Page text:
Every now and then, a rooster must be dispatched from the farm. Often I’ll see ads for free roosters to a good home –not to be eaten, but the likelihood of finding a home that does not involve a freezer or cock-fighting setup is slim. Putting the rooster in the stew pot is a time-honored way of living sustainably on the land, making use of all our resources.
Here are some of my favorite recipes, but you can use any chicken stew recipe. Your rooster will have so much more flavor than a grocery store chicken, organic or not, that you will finally understand why many old-timers (my 96 year old grandmother included) or foreigners complain that our chicken is tasteless.
The first think you have to do is age your rooster after you butcher. If you cook your rooster right away, it will be tough, tough, tough, no matter how long you stew. The meat will be chewier than grocery store chicken which is so flabby you can cut it with a fork, but remember this bird has been running around your yard, chasing off hawks and finding grubs for your hens. To age your bird, let the meat rest in the refrigerator for two to four days. I usually wait two or three days. Aging it in a bring also helps. If you only have 24 hours to age the bird, then definitely age it in a brine, or wine, or buttermilk, depending on your recipe.
My favorite recipes include Coq au Vin, Chicken Paprikash, a Corfu dish Pastisatha (my new favorite), Ajiaco (a delicious Columbian-style chicken stew), and good old boiled chicken to use in pot pies, enchiladas, etc.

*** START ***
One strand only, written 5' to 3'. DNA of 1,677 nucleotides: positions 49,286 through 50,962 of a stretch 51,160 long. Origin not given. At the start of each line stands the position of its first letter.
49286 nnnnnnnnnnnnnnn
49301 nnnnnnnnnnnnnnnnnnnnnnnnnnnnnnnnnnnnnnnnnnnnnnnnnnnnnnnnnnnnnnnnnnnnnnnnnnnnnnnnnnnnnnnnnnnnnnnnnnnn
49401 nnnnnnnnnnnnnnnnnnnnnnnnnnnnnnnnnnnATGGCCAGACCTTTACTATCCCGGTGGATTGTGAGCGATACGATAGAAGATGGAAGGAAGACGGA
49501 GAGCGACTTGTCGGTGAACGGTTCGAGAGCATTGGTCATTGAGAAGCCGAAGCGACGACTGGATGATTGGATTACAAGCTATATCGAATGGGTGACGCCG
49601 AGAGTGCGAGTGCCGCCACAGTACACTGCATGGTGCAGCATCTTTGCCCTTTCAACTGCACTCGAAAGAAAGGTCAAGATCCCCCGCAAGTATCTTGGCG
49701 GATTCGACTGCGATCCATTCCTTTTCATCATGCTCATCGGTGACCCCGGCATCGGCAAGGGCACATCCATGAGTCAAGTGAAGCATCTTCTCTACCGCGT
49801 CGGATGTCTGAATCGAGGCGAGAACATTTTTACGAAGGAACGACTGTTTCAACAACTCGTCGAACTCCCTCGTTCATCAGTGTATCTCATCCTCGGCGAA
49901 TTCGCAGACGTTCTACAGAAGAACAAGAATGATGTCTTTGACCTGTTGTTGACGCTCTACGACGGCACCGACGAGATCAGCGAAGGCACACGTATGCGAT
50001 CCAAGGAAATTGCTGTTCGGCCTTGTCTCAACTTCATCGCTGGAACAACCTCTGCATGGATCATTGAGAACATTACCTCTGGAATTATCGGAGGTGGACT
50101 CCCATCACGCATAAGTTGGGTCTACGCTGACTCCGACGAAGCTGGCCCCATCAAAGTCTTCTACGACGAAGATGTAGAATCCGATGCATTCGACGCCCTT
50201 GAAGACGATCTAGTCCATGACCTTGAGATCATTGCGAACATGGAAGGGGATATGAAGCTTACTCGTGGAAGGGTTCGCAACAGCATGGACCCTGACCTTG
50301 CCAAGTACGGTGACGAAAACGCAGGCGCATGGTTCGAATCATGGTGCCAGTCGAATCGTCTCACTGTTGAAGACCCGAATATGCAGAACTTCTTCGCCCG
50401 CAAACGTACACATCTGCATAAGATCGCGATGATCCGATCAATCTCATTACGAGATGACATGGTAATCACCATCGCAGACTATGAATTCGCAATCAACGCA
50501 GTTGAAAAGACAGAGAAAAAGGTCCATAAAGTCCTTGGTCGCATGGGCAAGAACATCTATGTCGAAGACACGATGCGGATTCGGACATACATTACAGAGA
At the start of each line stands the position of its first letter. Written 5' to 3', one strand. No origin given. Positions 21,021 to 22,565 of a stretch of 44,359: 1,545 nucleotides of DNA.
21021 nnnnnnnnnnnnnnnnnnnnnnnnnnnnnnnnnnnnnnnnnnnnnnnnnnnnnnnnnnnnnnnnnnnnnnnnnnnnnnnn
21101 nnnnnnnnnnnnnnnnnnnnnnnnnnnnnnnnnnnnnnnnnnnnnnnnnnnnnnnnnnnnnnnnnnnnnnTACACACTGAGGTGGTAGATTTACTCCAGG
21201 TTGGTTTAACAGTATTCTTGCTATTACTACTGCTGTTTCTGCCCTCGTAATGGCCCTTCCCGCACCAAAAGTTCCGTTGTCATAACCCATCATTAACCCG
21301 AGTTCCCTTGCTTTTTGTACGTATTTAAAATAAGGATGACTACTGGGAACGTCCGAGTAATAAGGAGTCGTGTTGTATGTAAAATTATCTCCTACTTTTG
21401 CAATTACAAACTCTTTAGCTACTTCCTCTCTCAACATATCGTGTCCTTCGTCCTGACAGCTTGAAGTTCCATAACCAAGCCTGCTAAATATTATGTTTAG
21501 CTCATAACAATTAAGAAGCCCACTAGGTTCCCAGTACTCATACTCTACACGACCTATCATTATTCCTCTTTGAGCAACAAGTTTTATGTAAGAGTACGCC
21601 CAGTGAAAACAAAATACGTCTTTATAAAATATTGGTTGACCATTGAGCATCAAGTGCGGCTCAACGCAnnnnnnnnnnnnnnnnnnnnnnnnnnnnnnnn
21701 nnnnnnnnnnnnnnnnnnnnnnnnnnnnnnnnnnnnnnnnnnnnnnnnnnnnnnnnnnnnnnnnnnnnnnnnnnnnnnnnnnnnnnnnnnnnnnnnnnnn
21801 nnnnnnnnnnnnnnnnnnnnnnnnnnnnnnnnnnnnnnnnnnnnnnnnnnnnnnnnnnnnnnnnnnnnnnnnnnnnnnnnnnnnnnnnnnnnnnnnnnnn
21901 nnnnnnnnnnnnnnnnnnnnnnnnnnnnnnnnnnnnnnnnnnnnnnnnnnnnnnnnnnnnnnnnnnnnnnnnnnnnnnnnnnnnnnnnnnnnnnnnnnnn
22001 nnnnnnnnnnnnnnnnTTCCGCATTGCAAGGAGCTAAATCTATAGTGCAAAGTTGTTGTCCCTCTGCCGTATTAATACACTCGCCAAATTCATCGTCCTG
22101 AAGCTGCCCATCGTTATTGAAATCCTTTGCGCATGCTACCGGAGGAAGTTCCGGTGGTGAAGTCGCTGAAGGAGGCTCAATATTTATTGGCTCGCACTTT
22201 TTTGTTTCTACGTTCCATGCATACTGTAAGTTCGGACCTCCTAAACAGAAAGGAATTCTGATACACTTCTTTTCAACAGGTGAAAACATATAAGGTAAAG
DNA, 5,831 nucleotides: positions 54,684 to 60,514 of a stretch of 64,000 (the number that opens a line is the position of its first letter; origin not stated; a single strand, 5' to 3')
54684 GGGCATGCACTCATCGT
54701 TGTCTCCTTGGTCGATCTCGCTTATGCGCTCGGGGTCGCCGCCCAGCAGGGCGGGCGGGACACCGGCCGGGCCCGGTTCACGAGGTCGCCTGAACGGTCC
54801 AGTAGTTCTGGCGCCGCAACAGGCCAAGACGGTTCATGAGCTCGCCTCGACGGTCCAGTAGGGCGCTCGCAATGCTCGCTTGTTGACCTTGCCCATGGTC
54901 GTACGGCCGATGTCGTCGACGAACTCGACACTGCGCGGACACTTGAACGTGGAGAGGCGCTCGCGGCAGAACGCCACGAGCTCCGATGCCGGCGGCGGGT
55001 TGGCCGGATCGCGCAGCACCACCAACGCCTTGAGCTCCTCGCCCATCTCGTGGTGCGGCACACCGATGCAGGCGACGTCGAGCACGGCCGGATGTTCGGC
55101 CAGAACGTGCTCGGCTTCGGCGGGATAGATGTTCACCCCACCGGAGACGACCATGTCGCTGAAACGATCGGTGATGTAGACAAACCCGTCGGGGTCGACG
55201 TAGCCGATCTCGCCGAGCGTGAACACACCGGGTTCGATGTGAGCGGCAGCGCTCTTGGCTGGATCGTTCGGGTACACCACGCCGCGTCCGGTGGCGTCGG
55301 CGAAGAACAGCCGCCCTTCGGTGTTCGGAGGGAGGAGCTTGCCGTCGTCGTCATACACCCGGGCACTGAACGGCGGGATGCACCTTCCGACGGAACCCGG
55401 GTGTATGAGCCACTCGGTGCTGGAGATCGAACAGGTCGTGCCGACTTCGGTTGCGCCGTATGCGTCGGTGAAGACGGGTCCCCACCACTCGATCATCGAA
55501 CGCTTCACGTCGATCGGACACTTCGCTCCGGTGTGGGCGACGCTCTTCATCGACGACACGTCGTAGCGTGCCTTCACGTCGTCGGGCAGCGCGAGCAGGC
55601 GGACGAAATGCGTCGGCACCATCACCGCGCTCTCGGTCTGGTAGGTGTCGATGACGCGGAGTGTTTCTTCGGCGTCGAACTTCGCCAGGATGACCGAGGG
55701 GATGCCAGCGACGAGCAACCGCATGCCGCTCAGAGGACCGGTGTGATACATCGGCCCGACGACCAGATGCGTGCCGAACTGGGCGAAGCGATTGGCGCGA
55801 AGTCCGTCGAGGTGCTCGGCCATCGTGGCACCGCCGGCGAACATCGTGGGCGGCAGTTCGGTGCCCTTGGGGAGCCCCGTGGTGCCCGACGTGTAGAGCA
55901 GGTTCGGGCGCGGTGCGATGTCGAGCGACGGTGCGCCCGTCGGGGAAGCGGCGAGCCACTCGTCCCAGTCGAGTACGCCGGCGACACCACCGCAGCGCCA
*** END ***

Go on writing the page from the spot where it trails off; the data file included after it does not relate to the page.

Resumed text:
I’ll add recipes for all my favorites, but here is the Corfu Rooster recipe to start. I originally found this from Gourmet magazine. A reader requested the recipe after vacationing on Corfu. If you use a grocery store hen, the recipe won’t have the outstanding flavor of a rooster, but it will still be good, and you won’t have to cook it nearly as long. I serve this with mashed or roasted potatoes and steam-sautéed greens. – Jen
Serving size depends on the bird
1 rooster, cut into pieces
7 garlic cloves, smashed
1 teaspoon cinnamon
1 teaspoon salt
½ teaspoon black pepper
3 tablespoon olive oil or lard
1 tablespoon tomato paste (or use some tomatoes)
2 tablespoons red-wine vinegar (or cider vinegar)
2 medium onions, halved and thinly sliced
3 ½ cups water
½ cup dry white wine (or vermouth or other booze)
1 teaspoon sugar
Pat chicken dry.
Stir together cinnamon, salt, pepper and sprinkle over chicken.
Heat oil in a skillet and brown chicken in two batches on all sides, transfer to a plate
meanwhile, stir tomato paste and vinegar.
Add more oil to skillet if necessary and sauté onions till golden; about 6 minutes.
Stir in tomato mixture and simmer 1 minute. Stir in water, wine sugar and simmer uncovered, ~5 minutes.
Add chicken to pot and simmer, covered, until tender (1-3 hours, depending on how tough your rooster is).
Transfer cook chicken to a platter and boil sauce, uncovered, till reduced to about 2 ½ cups (about 10 minutes). Season with salt!